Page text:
The host for the 2022 FIFA World Cup will be announced on December 2.
The bidding process for this World Cup, along with the 2018 World Cup, has been one of the most hectic, if not the most, of all the World Cups so far. There has been plenty of competition among different countries around the world.
Some countries have withdrawn bids, while others have stayed the whole way.
This bid has also created its fair share of controversy, with numerous reports of bribing scandals and the like. This includes a recent note passed from Spain's representative to a representative from Qatar, which read, "Congratulations. We are going to win."
However, despite all the controversy surrounding these bids, FIFA has decided to go along with the planned schedule, which means, in only 19 days, the winners will be announced.
Now that the voting processes are nearing, let's take a look at how the bids for the 2022 World Cup stack up against each other.
Despite reports of a note circulating between representatives of the Qatari bid and the Spanish bid, Qatar seems poised to become the smallest nation ever to host the World Cup.
Qatar's main backers are from South America and Asia. If awarded the chance to host the world's largest single-sport event, Qatar has promised stadiums with air conditioning to combat temperatures that can soar above 100 degrees Fahrenheit during the summer. Not only that, but part of the planned stadiums can be disassembled to be shipped to less-developed countries.
However, many do oppose the bid due to the soaring temperatures of the country. Not only that, but the country is very small. This would mean that many fans could be packed into very dense areas, which would be far from the ideal situation.
Nevertheless, The Qatari bid seems to be the strongest leading into the voting process for the 2022 World Cup.
2. United States
For a long time now, this World Cup has been the United States' to lose. However, growing support for the Qatari bid has seen the U.S.' bid drop to second. The bid that the U.S. have presented seems much more logical than the bid of Qatar and the other bidding countries. Due to its large size, fans won't be required to pack into tiny dense areas of the country. Also, thanks to the NFL, large stadiums that can accommodate massive numbers of fans are already in place.
While Qatar's bid does promise new innovative stadiums, they may be rushed to finish building the stadiums in time for the World Cup. Not only that, but the summer heat in the U.S., while it may be a bit high, does not soar nearly as high as the summer heat in Qatar.
Another factor working for the U.S. is fan viewer-ship. Not only would plenty of people be able to watch the matches on television, but there would probably be no problem in getting tickets sold. Because of the large capacity of the stadiums, more people would be able to fit in the stadiums.
In the 1994 World Cup hosted by the Americans, the total attendance reached (3.6 million) was (and still is) the highest of any World Cup finals tournament. Average attendance at that World Cup was 68,991 per match.
However, despite the credentials of the U.S., it continues to sit in second place in the face of growing support for the Middle Eastern bid and also miniature anti-American sentiments.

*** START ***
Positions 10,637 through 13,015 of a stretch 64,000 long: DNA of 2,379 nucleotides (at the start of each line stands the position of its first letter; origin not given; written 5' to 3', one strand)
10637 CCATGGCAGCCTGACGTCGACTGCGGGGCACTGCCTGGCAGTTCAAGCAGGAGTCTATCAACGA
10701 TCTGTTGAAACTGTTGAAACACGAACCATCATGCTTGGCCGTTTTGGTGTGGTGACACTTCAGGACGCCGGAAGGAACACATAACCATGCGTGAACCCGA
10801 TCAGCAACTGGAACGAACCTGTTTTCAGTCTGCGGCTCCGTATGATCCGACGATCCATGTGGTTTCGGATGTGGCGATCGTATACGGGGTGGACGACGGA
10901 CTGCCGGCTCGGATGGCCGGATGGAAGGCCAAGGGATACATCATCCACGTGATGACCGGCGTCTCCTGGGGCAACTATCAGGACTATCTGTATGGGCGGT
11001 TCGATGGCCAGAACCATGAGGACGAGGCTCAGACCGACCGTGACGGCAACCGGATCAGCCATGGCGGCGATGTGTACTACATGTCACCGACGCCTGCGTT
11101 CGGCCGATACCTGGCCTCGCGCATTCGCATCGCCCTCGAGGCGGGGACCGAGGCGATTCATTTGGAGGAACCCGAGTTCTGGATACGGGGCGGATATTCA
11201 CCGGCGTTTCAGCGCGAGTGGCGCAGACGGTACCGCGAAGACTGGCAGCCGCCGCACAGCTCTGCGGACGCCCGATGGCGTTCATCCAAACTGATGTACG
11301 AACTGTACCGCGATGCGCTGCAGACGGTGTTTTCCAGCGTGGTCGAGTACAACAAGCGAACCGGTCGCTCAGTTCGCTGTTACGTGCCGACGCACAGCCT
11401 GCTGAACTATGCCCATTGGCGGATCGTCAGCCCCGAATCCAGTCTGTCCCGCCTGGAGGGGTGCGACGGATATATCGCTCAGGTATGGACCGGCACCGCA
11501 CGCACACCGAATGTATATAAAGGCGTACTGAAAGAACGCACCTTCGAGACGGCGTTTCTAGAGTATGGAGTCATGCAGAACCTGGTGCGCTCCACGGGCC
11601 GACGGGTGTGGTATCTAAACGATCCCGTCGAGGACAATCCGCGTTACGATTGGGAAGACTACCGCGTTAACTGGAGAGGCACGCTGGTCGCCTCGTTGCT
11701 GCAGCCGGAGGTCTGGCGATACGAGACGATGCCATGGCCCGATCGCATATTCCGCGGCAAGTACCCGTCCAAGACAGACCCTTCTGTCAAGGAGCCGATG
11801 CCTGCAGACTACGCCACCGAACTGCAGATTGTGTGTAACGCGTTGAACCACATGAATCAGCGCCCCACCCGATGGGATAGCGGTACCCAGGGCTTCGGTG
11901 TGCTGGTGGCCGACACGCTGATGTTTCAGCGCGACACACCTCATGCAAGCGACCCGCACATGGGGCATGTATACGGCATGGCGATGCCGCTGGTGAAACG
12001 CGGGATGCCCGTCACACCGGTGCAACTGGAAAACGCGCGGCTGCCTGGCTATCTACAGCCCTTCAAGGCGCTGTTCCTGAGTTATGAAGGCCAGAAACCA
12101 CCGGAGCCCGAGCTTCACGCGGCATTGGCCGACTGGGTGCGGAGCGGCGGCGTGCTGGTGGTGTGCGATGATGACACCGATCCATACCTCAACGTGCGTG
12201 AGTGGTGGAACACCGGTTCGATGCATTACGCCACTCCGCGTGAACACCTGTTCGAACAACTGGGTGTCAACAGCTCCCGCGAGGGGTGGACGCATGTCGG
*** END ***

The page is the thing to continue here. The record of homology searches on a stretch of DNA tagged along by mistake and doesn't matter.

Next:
Before Qatar leapfrogged both this country and the U.S. into first place, Australia was thought of as the most likely nation to compete with the U.S. for the chance to host one of the world's biggest sporting events.
Australia has hosted plenty of worldwide sporting events in the past, including Rugby World Cups, the Olympics and the 2006 Commonwealth Games. However, because it has never hosted a World Cup before, it may be favored in hopes of bringing the sport to a new front.
Australia is still seen as a strong contender for the World Cup, but it must still make a very strong push to succeed.
Japan is seen as an outside contender for hosting the World Cup, not only due to its small size but also because it co-hosted the World Cup in the 2002 with South Korea. This is the main factor that may push Japan completely out of contention.
If Japan does win, it plans to build a stadium that could accommodate 100,000. Tokyo has already failed in its bid to host the 2016 Olympics. If Japan wins, it would become the first Asian nation to host the World Cup twice.
5. South Korea
Korea, like Japan, is also seen as an outside chance for hosting the 2022 FIFA World Cup. As mentioned before, it co-hosted the tournament in 2002 with Japan, and this is the biggest factor that may work against the Koreans.
Korea does have enough venues to host the World Cup; also, three of its stadiums can be upgraded to seat 80,000 people. Korea is scheduled to host the 2014 Asian Games. South Korea is also bidding to become the first Asian country to host the World Cup twice.
In my opinion, the United States should host the World Cup. Not only does the U.S. have plenty of stadiums with plenty of seats in a very large country, but the United States has also shown its ability to draw huge crowds to worldwide sporting events, something that the USA has over Australia.
Against Qatar, the United States could argue that temperatures don't soar over 100 degrees in the summer, and also, the United States is not as small as Qatar, and therefore can hold a large number of people comfortably.
Overall, this World Cup bid is shaping up to not only be one of the most controversial, but also one of the most exciting bids in recent years.
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